Loudoun County School Board fires Superintendent Ziegler, hires Smith as Interim Superintendent


Sydney Nassif

Former Superintendent Scott Ziegler speaks to Valley students on April 1, 2022.

Loudoun County Public Schools Superintendent Scott Ziegler was fired at a closed session school board meeting on Dec. 6 following a Special State Grand Jury report condemning Ziegler’s handling of the two sexual assault cases in May and October of 2021.

“We do not hesitate to point out shortcomings of individual or collective actions,” the Grand Jury said. “Unless otherwise stated, such criticisms should be viewed as nothing more than identifying for the public where breakdowns occurred allowing such horrible events to take place.”

The jury echoed the sentiments of many Loudouners that the assaults’ mismanagement demonstrated the board’s lack of transparency, appropriate action and truthfulness in the public eye.

An anonymous staff member at Valley mirrored the jury in their denunciation for the handling they called “completely inappropriate” and “grossly mishandled.”

“I think the school board is a group of mostly non-educators making a lot of decisions about education,” the staff member said. “I have found that, in life in general, when people who don’t know a lot about what they’re making decisions on make decisions, sometimes the best decisions aren’t always made,” the staff member continued. “You cannot look at that situation and say it was handled well.”

On multiple occasions, “LCPS administrators were looking out for their own interests instead of the best interests of LCPS,” the Grand Jury said. This occurred time and time again, from when administrators were notified of the assailant’s reckless and inappropriate behavior in the classroom to when a teacher walked in on the assailant sexually assaulting a student in a restroom. In both instances, and in countless others, LCPS administrators failed to put an end to the behaviors or accurately convey the situation to the public.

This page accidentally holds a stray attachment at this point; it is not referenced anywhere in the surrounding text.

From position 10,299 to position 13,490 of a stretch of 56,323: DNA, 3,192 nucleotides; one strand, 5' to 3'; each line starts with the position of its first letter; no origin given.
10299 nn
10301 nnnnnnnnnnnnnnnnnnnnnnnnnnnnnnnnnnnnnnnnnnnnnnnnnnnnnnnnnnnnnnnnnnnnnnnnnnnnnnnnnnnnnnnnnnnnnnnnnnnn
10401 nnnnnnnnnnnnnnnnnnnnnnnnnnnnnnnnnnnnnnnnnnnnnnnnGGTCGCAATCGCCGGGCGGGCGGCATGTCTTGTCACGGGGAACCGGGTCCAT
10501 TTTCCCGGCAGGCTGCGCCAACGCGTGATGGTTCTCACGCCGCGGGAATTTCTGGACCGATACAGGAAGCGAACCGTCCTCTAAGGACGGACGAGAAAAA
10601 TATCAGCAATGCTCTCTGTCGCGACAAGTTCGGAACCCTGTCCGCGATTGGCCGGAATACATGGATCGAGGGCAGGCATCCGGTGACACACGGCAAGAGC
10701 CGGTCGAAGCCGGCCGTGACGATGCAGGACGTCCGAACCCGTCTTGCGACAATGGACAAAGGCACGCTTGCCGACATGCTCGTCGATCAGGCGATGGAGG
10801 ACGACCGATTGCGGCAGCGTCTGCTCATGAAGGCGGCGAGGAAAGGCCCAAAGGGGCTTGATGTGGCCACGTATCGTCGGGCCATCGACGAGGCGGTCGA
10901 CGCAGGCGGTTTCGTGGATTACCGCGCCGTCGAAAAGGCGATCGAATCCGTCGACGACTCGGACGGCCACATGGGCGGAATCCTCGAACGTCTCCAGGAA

Senior Clay Grisius attributes this lack of response by staff to a lost sense of accountability in public education.
“I think throughout the school system itself, there is a significant lack of accountability for students, teachers and all sorts of faculty,” Grisius said. “The faculty member who walked in on the first sexual assault and did not report it was not involved in any sort of disciplinary action.”

A second anonymous staff member feels that despite all the complications of this situation, safety remains the point of focus.

“It’s an unfortunate situation that it’s gotten to this point to begin with. We’re talking about student safety and security, and making sure that’s number one priority,” the staff member said. “I want to make sure that all of the students can be as safe as they possibly can.”

Students and staff alike hope that safety will be an utmost priority going forward.

The Loudoun County School Board has begun to make strides towards that widespread goal already, starting with the termination of now former Superintendent Scott Ziegler, and the appointment of former Chief of Staff Daniel Smith as the interim superintendent.

The School Board has expressed aims to find a permanent replacement by the summer of 2023.

“I’ll seek to be the bridge that will provide stability and support for our students and staff while making preparations that will allow the next permanent superintendent to devote their efforts to the most important work our schools perform,” Smith said. “That is educating students in a safe, welcoming environment.”